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007, Ian Fleming and Playboy magazine
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The Playboy magazine has always reminded its readership of the Playboy-Bond connection by commenting on its longevity and significance, especially in relation to times past. Among other things that James Bond and Playboy have in common is the fact that they are both strongly associated with the sixties. They were launched at about the same time in 1953, and are still around. This book is primarily organised around the story of the relationship between them, played out in popular culture as part of wider cultural relations. Though the chapters outline the emergence of the Playboy-Bond relationship, they also draw on relevant historical and theoretical concerns. The research presented focuses on the public version of the Playboy-Bond relationship as mediated by Bond and Playboy magazine and evident within the shifting realms of culture and the media. It also discusses how the close relationship between Ian Fleming and Playboy was publicised in print with some form of commentary. How Fleming and the Bond novels endorsed Playboy, and how Playboy endorsed Ian Fleming and Bond novels, against the backdrop of American popular culture, is discussed. After discussing Connery's Bond, the book presents some illustrative examples of this connection, especially in terms of consumer preferences, style and taste. It draws together arguments on male fantasy of 'strategic and selective "liberation" of women in order to discuss the women in Bond and Playboy. Finally, the book considers how the two remain interconnected, and as long-standing cultural icons representing the playboy lifestyle fantasy.

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Claire Hines

This introduction presents an overview of the key concepts discussed in the subsequent chapters of this book. The book is primarily organised around the story of the relationship between James Bond and Playboy, played out in popular culture as part of wider cultural relations, especially in the sixties. It deals with the first phase in the formal relationship between Playboy and Ian Fleming and the Bond novels, which began around 1960 and was overtaken by the second phase in the mid-1960s. The book examines how particular aspects of Sean Connery's Bond resemble the Playboy fantasy of individualism, social mobility and the work-leisure relationship, which was not without its contradictions and paradoxes. It talks about the similarities between the lifestyle habits and style of Playboy magazine and James Bond within the essential context of male consumerism.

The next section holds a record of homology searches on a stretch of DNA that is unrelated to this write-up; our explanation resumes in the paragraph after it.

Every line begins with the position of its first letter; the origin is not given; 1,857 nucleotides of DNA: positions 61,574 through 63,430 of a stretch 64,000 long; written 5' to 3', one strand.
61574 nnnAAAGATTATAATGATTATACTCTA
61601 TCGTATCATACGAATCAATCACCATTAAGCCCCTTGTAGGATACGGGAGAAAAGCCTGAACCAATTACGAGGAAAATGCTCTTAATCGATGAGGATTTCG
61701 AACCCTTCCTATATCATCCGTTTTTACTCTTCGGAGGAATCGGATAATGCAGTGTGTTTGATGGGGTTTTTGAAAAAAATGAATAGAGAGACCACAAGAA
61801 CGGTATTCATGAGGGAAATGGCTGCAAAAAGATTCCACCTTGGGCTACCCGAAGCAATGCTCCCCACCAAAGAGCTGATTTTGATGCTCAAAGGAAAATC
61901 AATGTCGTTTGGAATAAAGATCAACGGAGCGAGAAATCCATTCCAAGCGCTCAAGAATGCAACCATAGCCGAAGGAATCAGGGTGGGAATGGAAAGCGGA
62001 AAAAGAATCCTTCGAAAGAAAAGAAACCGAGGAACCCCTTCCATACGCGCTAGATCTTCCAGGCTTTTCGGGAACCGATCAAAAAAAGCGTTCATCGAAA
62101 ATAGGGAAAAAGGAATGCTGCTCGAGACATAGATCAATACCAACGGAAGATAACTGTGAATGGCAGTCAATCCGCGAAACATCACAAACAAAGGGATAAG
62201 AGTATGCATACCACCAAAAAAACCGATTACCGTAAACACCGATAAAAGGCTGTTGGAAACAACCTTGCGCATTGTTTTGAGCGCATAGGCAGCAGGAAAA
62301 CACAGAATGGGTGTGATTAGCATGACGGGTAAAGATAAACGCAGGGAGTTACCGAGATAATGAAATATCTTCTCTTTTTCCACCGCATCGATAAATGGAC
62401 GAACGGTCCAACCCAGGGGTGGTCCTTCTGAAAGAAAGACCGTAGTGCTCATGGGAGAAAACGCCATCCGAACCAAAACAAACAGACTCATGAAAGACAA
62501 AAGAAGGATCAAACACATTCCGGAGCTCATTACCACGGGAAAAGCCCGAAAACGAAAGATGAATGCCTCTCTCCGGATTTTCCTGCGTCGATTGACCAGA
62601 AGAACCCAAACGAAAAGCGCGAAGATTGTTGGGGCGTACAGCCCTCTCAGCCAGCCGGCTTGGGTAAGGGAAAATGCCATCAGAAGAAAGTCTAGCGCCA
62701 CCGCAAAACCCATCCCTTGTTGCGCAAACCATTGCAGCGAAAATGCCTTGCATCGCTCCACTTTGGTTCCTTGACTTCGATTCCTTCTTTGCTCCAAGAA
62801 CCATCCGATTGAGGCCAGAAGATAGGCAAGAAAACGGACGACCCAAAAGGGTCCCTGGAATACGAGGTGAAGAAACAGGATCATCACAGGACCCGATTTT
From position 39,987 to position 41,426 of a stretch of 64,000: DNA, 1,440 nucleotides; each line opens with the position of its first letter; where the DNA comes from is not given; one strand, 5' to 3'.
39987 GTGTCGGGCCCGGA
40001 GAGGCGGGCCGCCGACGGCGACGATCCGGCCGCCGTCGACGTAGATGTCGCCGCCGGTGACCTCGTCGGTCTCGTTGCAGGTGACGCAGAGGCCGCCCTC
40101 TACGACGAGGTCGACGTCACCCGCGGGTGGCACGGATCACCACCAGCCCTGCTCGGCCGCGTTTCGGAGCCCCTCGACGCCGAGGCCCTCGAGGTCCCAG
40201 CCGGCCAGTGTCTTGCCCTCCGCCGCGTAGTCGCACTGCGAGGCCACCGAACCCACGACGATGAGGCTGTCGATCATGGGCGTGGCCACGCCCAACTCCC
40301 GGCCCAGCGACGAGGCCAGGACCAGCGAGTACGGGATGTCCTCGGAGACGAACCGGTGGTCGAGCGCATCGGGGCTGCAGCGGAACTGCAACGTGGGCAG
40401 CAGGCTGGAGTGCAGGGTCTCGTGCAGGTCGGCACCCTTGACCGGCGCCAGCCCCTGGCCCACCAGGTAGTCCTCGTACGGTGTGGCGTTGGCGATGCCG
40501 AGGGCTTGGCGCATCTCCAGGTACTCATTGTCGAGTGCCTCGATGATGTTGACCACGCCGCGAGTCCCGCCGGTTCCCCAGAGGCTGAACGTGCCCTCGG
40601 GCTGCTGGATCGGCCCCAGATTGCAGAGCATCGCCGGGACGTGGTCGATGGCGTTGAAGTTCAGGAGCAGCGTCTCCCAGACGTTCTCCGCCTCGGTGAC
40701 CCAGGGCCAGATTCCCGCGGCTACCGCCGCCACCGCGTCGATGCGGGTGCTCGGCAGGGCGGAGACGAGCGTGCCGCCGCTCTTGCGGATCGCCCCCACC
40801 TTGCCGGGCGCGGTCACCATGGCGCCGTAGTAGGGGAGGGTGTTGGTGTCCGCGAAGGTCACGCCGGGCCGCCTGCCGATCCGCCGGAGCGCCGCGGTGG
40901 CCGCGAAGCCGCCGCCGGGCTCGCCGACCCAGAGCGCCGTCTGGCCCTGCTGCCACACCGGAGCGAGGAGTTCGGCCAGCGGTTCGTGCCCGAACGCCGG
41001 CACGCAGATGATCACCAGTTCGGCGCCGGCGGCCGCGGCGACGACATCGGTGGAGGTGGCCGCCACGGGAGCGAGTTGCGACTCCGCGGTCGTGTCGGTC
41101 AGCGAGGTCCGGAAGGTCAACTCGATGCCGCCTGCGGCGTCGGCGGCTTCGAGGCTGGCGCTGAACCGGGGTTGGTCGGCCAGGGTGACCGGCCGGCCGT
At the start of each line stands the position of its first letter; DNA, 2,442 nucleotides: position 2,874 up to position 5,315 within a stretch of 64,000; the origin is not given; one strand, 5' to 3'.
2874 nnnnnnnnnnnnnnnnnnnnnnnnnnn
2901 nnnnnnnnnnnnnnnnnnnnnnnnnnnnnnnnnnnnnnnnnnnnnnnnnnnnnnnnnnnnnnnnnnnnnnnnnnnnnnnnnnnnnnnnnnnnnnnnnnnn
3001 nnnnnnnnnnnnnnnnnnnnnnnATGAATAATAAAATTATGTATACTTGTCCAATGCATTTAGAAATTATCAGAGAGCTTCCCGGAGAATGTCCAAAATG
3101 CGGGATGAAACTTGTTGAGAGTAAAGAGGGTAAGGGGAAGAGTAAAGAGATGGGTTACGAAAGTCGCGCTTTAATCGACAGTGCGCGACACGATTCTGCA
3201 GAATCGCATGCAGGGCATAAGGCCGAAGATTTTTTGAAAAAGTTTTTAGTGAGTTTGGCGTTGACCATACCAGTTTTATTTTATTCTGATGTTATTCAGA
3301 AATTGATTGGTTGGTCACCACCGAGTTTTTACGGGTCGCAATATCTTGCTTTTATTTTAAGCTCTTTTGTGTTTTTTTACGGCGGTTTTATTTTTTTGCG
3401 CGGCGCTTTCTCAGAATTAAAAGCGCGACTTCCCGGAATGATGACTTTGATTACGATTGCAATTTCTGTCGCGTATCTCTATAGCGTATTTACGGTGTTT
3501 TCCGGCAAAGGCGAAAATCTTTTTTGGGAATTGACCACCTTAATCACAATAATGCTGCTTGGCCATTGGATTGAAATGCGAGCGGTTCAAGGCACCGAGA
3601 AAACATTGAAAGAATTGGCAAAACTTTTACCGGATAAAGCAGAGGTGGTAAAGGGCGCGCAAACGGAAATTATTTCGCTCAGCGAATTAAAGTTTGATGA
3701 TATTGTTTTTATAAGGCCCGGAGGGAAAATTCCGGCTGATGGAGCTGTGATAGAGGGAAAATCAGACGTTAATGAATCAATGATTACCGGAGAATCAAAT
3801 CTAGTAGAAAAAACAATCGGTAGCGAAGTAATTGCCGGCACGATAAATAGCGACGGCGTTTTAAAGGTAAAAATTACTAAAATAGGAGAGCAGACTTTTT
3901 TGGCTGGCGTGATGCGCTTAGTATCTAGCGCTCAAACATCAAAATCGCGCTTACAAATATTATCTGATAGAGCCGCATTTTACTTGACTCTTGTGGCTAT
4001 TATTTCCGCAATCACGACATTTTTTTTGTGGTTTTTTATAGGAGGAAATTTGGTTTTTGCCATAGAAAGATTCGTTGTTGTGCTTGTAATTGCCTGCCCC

in The playboy and James Bond
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Claire Hines

It has been well noted by a number of scholars that 1953 coincidentally marked both the publication of the first James Bond novel by Ian Fleming in Britain and the launch of Playboy magazine in America by Hugh Hefner. Between 1953 and 1960, before the film franchise with Sean Connery in the role of James Bond, Fleming wrote and had published seven out of a total fourteen Bond books at the rate of one per year, starting with Casino Royale. This chapter draws upon existing scholarship on Playboy and Bond to look beyond chance, to explain that the Playboy-Bond relationship has its origins in the 1950s, setting up the historical and generic contexts. Moving from the spy genre to the genre of men's magazines, most observers agree that Playboy began by updating and repackaging elements of the basic formula of Esquire.

in The playboy and James Bond
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Claire Hines

Playboy has claimed the honour of having been the first American magazine to publish a Bond story. This chapter considers how Ian Fleming and the Bond novels endorsed Playboy, and how Playboy endorsed Fleming and Bond novels, against the backdrop of James Bond's introduction into American popular culture. Significantly, these acts of endorsement predated the first cycle of Bond films in the 1960s, but soon developed to include Sean Connery's screen incarnation when the film series became popular with cinema audiences worldwide. In the early 1960s though, it is significant that Playboy favoured Fleming as much as Bond, and the author of the Bond thrillers was presented as a literary celebrity and pen friend of Playboy until after his death in 1964. From the first Playboy issue, Hugh Hefner regarded literary fiction as important to the upscale concept of his new magazine for men.